• You do not have to pay for credit repair, recovery room, or advance fee loan/credit services until these services have been delivered.
  • Credit repair companies claim that, for a fee, they can change or erase accurate negative information from your credit report. Only time can erase such information.
  • Recovery room operators contact people who have lost money to a previous telemarketing scam and promise that, for a fee or donation to a specified charity, they will recover your lost money, or the product or prize never received from a telemarketer.
  • Advance-fee loans are offered by companies who claim they can guarantee you a loan for a fee paid in advance. The fee may range from $100 to several hundred dollars.

If you have the slightest doubt about a telephone offer, wait until you can get information in writing and check it out!

Exceptions to the rule

While most types of telemarketing calls are covered by the rule, there are several exceptions. The rule does not cover the following situations:

  • Calls placed by consumers in response to general media advertising (except calls responding to ads for investment opportunities, credit repair services, recovery room services, or advance-fee loans.)
  • Calls placed by consumers in response to direct mail advertising that discloses all the material information required by the Rule (except calls responding to ads for investment opportunities, prize promotions, credit repair services, recovery room services, or advance-fee loans).

Catalog sales

Calls that are initiated by the consumer that are not made in response to any solicitation.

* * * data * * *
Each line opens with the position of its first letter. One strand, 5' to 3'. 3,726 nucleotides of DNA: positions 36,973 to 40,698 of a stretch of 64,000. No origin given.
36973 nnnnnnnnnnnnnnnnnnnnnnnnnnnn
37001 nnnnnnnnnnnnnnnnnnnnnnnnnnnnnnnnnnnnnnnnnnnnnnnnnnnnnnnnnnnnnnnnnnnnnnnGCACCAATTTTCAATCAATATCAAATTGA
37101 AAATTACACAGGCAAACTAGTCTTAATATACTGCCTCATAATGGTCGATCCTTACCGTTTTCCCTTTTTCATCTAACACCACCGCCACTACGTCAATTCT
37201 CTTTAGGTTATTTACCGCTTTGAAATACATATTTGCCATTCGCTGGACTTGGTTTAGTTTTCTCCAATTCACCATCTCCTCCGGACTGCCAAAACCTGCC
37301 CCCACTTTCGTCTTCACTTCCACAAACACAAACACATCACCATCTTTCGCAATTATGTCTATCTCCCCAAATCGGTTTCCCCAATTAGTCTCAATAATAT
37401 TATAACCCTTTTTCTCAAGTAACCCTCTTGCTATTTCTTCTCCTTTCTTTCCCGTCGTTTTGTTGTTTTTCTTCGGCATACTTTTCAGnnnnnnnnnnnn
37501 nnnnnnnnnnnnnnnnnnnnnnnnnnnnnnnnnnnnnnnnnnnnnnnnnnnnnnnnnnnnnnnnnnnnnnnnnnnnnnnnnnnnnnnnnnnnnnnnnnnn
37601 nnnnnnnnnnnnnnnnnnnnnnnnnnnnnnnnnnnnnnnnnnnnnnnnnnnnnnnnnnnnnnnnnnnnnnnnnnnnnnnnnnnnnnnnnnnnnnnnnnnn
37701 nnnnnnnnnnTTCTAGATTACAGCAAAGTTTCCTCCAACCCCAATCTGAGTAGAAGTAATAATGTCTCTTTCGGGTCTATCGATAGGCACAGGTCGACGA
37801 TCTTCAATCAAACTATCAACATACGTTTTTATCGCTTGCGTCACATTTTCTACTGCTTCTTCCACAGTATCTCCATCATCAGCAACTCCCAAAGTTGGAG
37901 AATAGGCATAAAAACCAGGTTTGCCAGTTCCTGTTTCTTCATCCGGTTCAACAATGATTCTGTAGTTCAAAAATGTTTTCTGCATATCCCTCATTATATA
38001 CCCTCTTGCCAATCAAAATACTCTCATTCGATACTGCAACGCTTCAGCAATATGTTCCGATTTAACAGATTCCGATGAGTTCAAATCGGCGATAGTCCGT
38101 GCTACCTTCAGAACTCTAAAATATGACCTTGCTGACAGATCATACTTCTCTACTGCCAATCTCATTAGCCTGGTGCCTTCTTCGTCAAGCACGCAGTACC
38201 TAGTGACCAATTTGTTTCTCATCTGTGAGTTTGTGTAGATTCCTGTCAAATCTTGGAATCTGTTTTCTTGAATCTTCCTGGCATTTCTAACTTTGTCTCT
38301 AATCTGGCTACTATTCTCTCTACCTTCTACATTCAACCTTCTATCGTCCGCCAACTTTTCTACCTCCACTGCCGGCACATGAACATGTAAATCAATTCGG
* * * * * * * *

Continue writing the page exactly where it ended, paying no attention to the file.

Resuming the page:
Sales that are not completed, and payment or authorization for payment is not required, until there is a face-to-face sales presentation.

Calls from one business to another unless non-durable office or cleaning supplies are being offered.

Sales of pay-per-call services and sales of franchises. These are covered by other FTC rules.

Defensive moves

In addition to knowing about the Telemarketing Sales Rule, it’s a good idea to keep the following tips in mind whenever you hear a phone solicitation:

  • Resist high pressure sales tactics. Legitimate businesses respect the fact that you’re not interested.
  • Take your time. Ask for written information about the product, service, investment opportunity, or charity that’s the subject of the call.
  • Before you respond to a phone solicitation, talk to a friend, family member, or financial advisor. Your financial investments may have consequences for people you care about.
  • Check out testimonials to make sure they’re genuine - not statements that have been bought or paid for.
  • Don’t send money - cash, check or money order - by courier, overnight delivery, or wire to anyone who insists on immediate payment.
  • Keep information about your bank accounts and credit cards to yourself - unless you know who you’re dealing with.

Before you pay, check out the company with the Bureau of Consumer Protection. Call toll-free: 1-800-422-7128.

To report a scam

Fight telephone fraud. Report telephone scam artists to this office, the Bureau of Consumer Protection at 1-800-422-7128. The Telemarketing Sales rule gives state law enforcement officers the power to prosecute fraudulent telemarketers who operate across state lines.

You also may call the National Fraud Information Center (NFIC) at 1-800-876-7060, 9 a.m. - 5:30 p.m. EST, Monday-Friday. NFIC is a private, non-profit organization that operates a consumer hot-line to provide services and assistance in filing complaints. NFIC also forwards appropriate complaints to the Federal Trade Commission for entry on its telemarketing fraud database.

In addition, you may want to file a complaint with the FTC by writing to: Correspondence Branch, Federal Trade Commission, Washington, D.C. 20580. Although the FTC generally does not intervene in individual disputes, the information you provide may help indicate a pattern of possible law violations requiring action by the Commission.